1 Discipline of Social and Administrative Pharmacy, School of Pharmaceutical Sciences, Universiti Sains Malaysia, Penang, Malaysia;
2 Pharmacy Practice Department, College Of Pharmacy, Al Qassim University, Buraidah,Saudi Arabia
Community Pharmacists are one of healthcare professionals who can play an important role in the reporting of Adverse Drug Reactions (ADRs) due to the advantageous position in terms of direct contact with the patients and specialization in medicine. Nevertheless, literatures indicated that ADRs under-reporting are common among community pharmacists in both developed and developing countries.
To assess the knowledge and perception of community pharmacists in Malaysia towards the reporting of ADRs and to evaluate the effectiveness of an educational program for improving pharmacist knowledge in ADRs reporting.
A cross-sectional study employing pre and post intervention design was undertaken with a sample of 42 community pharmacists. Changes in scores before and after the completion of the training program in knowledge and perception were measured. Statistical analysis: The data were analyzed by using SPSS version 17.0 software package (SPSS Inc., Chicago, IL, USA). Both descriptive and inferential statistics were used when ever appropriate. Frequencies and percentages were used to describe the respondents’ demographic information and professional characteristics. Wilcoxon Signed ranks test, Paired sample t test and The McNemar χ2 test were applied to compare the differences in knowledge and perception before and after the educational program whenever appropriate.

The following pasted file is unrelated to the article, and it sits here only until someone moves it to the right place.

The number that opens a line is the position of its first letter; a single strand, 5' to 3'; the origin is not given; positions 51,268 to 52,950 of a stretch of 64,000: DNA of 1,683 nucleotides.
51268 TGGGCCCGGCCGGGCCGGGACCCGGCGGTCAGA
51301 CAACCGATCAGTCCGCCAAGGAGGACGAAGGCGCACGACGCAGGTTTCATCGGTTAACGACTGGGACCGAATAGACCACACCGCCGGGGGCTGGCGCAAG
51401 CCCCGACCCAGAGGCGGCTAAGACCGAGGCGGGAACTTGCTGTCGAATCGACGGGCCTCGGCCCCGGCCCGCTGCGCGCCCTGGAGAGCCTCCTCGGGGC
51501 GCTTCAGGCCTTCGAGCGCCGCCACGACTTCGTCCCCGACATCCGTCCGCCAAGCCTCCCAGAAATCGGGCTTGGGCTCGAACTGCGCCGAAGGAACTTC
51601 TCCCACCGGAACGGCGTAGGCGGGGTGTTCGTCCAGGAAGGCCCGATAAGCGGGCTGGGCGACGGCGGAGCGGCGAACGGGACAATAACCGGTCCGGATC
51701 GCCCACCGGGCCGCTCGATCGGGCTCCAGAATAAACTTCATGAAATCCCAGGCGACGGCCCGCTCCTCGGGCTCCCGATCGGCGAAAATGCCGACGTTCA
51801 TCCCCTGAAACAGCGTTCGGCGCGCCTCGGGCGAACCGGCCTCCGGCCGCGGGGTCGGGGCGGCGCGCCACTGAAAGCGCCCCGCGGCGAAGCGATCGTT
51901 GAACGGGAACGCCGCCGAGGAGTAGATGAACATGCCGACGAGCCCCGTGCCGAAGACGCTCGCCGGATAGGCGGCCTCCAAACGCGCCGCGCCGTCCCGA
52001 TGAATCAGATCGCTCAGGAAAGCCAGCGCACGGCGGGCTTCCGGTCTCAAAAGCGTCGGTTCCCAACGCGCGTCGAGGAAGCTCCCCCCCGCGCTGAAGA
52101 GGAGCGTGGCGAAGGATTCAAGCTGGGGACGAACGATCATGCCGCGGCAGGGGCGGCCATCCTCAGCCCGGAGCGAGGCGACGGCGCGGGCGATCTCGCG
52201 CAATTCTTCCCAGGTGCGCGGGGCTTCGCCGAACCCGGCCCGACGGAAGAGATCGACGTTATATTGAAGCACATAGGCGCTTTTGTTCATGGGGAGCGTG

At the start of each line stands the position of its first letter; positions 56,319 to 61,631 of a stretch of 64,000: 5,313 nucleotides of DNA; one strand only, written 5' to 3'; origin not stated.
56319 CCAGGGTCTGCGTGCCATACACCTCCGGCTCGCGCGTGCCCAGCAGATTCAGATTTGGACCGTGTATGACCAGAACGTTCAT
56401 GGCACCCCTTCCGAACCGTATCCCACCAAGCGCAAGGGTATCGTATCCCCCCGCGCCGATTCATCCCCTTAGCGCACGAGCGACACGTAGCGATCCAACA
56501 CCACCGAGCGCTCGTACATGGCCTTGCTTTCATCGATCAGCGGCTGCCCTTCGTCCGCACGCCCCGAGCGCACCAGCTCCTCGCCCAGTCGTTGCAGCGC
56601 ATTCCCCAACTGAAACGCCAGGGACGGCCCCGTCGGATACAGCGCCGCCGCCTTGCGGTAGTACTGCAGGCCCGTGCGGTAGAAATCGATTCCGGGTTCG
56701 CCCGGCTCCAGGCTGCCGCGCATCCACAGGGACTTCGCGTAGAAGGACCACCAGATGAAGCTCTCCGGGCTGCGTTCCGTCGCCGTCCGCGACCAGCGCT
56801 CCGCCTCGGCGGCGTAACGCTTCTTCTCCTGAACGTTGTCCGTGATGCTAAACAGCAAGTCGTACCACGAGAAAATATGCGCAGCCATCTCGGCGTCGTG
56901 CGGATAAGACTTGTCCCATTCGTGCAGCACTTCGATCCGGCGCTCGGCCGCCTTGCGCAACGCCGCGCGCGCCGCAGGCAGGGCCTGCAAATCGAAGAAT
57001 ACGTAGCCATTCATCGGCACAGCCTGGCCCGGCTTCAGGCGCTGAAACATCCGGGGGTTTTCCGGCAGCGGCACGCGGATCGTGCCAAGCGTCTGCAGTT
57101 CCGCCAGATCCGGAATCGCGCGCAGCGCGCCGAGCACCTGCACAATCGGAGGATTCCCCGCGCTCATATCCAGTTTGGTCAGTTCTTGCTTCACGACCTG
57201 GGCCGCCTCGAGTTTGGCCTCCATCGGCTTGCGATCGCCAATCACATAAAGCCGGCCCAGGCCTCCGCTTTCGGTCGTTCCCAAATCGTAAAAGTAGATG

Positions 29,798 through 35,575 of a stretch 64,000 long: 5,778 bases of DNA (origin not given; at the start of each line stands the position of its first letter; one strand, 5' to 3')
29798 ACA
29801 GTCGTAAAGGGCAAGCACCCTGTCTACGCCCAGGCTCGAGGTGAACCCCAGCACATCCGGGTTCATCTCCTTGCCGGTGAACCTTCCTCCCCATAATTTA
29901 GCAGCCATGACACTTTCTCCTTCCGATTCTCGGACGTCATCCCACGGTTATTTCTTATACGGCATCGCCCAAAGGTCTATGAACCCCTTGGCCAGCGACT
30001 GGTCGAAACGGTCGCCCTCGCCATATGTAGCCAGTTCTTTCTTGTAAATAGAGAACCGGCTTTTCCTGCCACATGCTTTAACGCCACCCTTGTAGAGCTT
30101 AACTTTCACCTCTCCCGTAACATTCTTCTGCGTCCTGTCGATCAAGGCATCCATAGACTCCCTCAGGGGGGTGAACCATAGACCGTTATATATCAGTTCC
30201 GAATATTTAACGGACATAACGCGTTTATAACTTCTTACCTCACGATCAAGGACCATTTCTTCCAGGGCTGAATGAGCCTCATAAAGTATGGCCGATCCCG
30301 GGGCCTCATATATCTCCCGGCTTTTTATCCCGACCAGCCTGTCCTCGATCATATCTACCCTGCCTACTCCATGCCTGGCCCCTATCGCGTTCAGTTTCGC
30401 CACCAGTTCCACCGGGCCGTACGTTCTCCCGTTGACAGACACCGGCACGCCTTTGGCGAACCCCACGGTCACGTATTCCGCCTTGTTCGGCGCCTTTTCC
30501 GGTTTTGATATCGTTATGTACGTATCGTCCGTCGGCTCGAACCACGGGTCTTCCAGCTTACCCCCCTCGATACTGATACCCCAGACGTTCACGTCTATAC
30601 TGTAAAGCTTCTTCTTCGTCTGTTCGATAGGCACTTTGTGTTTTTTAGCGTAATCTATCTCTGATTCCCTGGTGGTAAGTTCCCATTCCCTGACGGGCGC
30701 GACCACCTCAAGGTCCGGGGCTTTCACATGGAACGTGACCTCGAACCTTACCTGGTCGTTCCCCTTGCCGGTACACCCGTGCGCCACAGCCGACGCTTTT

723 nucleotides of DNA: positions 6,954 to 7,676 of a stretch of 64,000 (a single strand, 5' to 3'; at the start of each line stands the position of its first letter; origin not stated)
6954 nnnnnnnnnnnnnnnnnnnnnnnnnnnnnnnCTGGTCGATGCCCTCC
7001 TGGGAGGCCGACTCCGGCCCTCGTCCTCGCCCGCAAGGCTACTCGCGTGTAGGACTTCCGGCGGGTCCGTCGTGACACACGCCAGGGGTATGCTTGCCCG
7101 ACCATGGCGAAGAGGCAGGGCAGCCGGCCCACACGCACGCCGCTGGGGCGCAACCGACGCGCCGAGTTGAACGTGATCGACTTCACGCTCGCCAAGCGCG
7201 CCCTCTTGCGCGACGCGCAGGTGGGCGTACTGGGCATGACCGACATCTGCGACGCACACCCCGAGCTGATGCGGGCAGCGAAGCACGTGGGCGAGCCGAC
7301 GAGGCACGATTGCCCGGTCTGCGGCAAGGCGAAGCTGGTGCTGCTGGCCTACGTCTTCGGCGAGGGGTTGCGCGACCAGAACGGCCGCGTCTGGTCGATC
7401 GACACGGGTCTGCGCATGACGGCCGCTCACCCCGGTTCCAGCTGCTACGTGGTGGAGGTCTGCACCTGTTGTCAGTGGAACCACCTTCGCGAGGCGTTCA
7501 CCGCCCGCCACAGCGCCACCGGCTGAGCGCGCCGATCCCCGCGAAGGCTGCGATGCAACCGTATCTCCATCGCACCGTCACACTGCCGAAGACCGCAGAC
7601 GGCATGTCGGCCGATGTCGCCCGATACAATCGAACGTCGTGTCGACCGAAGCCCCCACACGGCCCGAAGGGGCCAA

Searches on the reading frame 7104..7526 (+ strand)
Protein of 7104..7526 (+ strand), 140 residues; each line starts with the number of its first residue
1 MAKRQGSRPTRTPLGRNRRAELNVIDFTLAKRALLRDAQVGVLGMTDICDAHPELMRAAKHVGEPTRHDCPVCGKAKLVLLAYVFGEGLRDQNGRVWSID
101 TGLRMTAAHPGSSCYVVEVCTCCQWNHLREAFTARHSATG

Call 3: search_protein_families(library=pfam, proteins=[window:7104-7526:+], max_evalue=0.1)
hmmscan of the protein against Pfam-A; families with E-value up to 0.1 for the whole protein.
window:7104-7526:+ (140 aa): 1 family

Forty-two community pharmacists (CPs) were enrolled in this study. A comparison of CPs knowledge before and immediately after the implementation of the education program showed significant differences. The participating CPs’ mean±SD total scores in the knowledge of pharmacovigilance and ADRs reporting significantly increased compared to the baseline following the intervention 4.6±1.9 to 8.3±1.4 (p<0.001), the possible score in knowledge domain ranged from zero to10. Only a few (n=3, 7%) participants reported that they do not have any ideas of how to report ADR to the relevant authorities in Malaysia compared to pre-intervention case (n= 22, 50%). Upon completion of the education program, more than forty of the respondents (n=19, 45%) believed that they were confident of their knowledge in detection and performing ADRs reporting, in contrast with pre-intervention frequencies, slightly more than fifty percent of the participants agreed that their knowledge in ADR limit their ability to detect and report of ADRs (n= 32, 55%), (N=42, P = 0.004).
The finding of the study indicates the need for designing educational programs for community pharmacists, in order to improve the level of knowledge towards the pharmacovigilance and ADRs reporting process locally.
Keywords: Pharmacovigilance, adverse drug reaction reporting, community pharmacists, educational program, Malaysia.
open-access license: This is an open access article distributed under the terms of the Creative Commons Attribution License (http://creativecommons.org/licenses/by/2.5/), which
permits unrestrictive use, distribution, and reproduction in any medium, provided the original work is properly cited.
* Address correspondence to this author at the Discipline of Social and
Administrative Pharmacy, School of Pharmaceutical Sciences, Universiti Sains Malaysia,11800, Minden Pinang, Malaysia; Tel: +60 (0)4 657 0017;
Fax: +60 (0)4 653 4055; E-mail: